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Gov. Tony Evers calls on National Guard ahead of possible inauguration-related protests
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Gov. Tony Evers calls on National Guard ahead of possible inauguration-related protests

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Capitol Boards-01112021132333 (copy)

Workers install plywood boards over the windows of the Wisconsin state Capitol Monday amid fears of political unrest by supporters of President Donald Trump at the U.S. Capitol and at statehouses around the country ahead of next week's inauguration of President-elect Joe Biden.

With the threat of protests at state capitols nationwide in the lead-up to President-elect Joe Biden's inauguration on Jan. 20, Gov. Tony Evers on Monday called on the National Guard to support the state Capitol Police.

The guard declined to disclose how many members would be mobilized or what, exactly, they would do, but the state Department of Administration began boarding up exterior ground-floor windows at the Capitol on Monday after the FBI warned of the possibility of nationwide armed protests by supporters of President Donald Trump, who has refused to concede last year's election and advanced false conspiracy theories about it being stolen from him.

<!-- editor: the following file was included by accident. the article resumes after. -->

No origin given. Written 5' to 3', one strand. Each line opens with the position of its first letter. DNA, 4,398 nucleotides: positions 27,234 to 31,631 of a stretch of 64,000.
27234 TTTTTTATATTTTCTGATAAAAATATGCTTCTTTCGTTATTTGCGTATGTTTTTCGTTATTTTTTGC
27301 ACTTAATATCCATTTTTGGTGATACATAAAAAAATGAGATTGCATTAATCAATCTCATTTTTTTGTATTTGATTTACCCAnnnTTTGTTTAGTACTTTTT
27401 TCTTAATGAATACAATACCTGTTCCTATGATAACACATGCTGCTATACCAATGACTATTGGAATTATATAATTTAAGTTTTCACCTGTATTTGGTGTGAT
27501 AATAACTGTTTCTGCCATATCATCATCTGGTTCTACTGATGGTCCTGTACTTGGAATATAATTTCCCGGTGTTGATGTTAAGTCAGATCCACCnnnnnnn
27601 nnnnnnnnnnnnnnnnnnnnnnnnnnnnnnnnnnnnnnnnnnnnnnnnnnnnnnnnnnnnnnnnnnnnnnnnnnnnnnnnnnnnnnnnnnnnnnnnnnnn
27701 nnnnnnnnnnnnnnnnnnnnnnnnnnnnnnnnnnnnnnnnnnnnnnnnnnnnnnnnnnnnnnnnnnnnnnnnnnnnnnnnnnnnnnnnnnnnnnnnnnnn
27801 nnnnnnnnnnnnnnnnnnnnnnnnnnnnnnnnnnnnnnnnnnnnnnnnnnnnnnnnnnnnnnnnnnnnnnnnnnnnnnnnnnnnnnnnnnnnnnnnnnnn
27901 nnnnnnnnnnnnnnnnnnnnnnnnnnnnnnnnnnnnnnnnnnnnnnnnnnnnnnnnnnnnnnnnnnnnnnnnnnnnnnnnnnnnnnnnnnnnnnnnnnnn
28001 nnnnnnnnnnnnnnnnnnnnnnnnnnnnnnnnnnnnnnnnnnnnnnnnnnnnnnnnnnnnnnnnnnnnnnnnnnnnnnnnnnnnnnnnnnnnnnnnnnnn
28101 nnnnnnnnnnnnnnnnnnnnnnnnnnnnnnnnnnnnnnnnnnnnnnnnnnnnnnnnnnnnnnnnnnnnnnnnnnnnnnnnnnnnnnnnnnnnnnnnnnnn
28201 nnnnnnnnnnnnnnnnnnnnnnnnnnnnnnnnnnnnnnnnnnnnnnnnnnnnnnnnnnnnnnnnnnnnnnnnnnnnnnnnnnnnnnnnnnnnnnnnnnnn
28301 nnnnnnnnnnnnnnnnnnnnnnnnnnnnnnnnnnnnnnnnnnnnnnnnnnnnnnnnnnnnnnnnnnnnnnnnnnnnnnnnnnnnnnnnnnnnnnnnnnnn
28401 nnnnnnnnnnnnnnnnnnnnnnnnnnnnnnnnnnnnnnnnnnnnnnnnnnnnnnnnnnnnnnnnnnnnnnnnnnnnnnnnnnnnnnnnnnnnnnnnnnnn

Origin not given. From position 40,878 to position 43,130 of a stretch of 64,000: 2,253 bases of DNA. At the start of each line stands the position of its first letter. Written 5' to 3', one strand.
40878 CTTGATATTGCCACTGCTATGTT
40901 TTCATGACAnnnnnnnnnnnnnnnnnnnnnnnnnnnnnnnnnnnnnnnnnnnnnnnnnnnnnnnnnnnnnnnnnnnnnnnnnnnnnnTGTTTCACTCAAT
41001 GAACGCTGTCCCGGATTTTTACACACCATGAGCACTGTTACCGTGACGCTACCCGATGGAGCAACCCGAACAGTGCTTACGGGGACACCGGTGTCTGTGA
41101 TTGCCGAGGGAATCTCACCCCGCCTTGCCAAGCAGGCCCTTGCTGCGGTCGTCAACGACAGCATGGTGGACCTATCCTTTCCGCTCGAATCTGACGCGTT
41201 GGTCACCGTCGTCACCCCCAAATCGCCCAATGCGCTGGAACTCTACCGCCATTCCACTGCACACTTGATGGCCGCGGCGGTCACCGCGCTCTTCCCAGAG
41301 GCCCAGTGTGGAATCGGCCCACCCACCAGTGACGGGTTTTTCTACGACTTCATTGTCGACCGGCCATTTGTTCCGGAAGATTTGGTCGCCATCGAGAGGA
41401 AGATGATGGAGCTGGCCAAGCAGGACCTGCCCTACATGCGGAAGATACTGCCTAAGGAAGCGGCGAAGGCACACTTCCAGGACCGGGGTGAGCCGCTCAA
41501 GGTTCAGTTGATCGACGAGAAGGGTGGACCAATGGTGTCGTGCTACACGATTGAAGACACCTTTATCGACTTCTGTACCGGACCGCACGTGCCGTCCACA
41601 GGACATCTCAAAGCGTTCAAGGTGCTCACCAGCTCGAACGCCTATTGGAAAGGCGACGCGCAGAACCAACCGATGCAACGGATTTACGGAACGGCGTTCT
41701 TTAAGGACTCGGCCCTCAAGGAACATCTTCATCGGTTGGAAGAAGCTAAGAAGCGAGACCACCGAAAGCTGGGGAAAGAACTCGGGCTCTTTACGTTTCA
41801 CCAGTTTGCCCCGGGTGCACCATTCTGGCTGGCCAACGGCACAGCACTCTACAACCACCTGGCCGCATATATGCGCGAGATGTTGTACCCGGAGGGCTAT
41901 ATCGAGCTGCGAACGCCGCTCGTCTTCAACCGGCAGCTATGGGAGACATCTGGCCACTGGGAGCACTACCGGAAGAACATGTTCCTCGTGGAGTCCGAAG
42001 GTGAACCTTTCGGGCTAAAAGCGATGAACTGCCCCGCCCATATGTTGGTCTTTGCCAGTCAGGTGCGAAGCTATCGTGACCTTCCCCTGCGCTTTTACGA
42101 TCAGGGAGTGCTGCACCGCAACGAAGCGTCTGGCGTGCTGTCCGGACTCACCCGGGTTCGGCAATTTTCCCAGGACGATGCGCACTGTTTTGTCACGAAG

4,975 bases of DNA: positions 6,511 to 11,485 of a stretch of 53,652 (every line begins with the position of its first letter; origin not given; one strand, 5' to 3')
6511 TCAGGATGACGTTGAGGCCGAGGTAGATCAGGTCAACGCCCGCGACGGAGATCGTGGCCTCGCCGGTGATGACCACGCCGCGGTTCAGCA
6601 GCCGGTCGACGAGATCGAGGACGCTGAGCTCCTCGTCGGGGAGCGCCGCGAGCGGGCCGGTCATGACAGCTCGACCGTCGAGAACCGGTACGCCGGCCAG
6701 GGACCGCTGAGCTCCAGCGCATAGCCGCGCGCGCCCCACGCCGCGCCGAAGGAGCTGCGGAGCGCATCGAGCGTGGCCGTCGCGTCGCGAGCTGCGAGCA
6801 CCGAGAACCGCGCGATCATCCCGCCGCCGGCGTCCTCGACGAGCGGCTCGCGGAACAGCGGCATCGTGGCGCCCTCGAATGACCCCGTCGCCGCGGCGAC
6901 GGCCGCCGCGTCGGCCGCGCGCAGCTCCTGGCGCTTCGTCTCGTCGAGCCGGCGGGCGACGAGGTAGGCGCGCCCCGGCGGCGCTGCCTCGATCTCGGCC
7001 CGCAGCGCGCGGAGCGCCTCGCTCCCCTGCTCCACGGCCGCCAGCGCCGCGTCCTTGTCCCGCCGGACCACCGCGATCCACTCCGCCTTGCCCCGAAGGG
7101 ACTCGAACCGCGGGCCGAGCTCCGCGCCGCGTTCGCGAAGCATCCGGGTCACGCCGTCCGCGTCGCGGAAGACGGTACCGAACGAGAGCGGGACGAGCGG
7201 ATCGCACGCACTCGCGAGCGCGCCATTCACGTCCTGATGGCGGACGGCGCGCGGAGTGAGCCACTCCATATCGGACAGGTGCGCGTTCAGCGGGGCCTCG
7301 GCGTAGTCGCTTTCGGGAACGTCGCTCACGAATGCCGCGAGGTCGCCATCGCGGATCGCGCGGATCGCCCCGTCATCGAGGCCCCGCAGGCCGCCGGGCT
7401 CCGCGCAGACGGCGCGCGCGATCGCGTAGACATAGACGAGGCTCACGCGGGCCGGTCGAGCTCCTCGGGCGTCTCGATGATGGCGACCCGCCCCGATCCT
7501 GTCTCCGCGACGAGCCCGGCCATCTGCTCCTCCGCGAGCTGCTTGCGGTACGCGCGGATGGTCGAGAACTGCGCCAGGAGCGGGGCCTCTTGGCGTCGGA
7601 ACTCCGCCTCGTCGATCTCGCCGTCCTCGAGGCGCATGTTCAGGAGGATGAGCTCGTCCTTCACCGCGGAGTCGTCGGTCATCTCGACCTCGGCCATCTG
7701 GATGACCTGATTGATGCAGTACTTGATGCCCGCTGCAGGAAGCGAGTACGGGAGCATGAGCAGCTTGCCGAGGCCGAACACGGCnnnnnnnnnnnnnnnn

After being egged on by the president, his supporters on Wednesday staged an invasion of the U.S. Capitol as lawmakers were processing Electoral College votes.

The National Guard troops are part of its Reaction Force, which consists of troops trained to respond to requests for assistance on short notice. The Guard will serve in a support role to local authorities and conduct a site security mission.

The Department of Administration, which oversees the Capitol Police, also declined to share details of their security plan, in order to ensure the safety of the public and officers.

The Madison Police Department in a statement said that it “will have enhanced staffing capacity available as needed to address protest activity.”

Members of the Black Lives Matter movement and supporters of President Donald Trump face off Friday at the Wisconsin State Capitol.

The department “is committed to facilitating the expression of community members’ First Amendment rights while maintaining public safety,” it said. “Balancing these goals and maintaining a safe environment under these circumstances is challenging.”

Dane County Sheriff’s Office spokeswoman Elise Schaffer said deputies would help Capitol Police if asked.

The Capitol has been officially closed to the public since the beginning of the coronavirus pandemic in March, but lawmakers do provide limited space for members of the public who want to observe floor debates and committee meetings.


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